Marquez thinks that the people of the community are hypocrites in religion because of the strong adherence in some areas and great leniency in others. The reader can tell this by the actions of the townspeople and clergy.
Evidence: "It was a fleeting illusion: the bishop began to make the sign of the cross in the air opposite the crowd on the pier, and he kept on doing it mechanically afterwards, without malice or inspiration, until the boat was lost from view and all that remained was the uproar of the roosters"(pg. 19).
Warrant: This quote is an example of the wavering devotion that the clergy and the people show to religion. On this day of blessing, the Bishop does not see it necessary to do more than give the sign of the cross, and the blessings are mechanical. This activity of going through the motions of religion but not taking it to heart is visible all throughout the story: Santiago Nasar goes to greet the Bishop after returning from a brothel a few hours before.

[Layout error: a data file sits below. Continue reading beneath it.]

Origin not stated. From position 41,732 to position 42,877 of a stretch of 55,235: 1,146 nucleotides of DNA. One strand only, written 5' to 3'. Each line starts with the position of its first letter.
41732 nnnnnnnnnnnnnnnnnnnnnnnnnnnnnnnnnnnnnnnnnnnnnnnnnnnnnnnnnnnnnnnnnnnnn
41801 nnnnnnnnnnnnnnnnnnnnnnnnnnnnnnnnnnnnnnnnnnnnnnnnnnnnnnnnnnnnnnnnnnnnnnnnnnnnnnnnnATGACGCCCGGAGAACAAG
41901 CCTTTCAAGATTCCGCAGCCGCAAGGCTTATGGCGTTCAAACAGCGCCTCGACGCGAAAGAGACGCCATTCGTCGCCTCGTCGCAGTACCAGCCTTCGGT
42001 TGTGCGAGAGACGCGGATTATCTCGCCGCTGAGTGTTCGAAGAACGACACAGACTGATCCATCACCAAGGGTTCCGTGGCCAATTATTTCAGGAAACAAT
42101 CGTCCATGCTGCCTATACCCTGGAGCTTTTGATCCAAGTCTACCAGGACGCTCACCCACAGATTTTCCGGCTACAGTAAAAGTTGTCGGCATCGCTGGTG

Evidence: "Bayardo San Roman didn't enter, but softly pushed his wife into the house without speaking a word"(pg. 52).
Warrant: Again, this quote exemplifies the way in which some aspects of religion are ignored and some have great emphasis put on them. When Roman finds out that his new bride is not a virgin, he returns her. She is beaten savagely, and her brothers are called from the brothel to come defend the family's honor. This hypocrisy of what they feel is sinful and what isn't is also found in the murder of Nasar: upholding the honor is righteous, and in doing so the sin of murdering Nasar is downplayed.
Evidence: "My sister the nun, who wasn't going to wait for...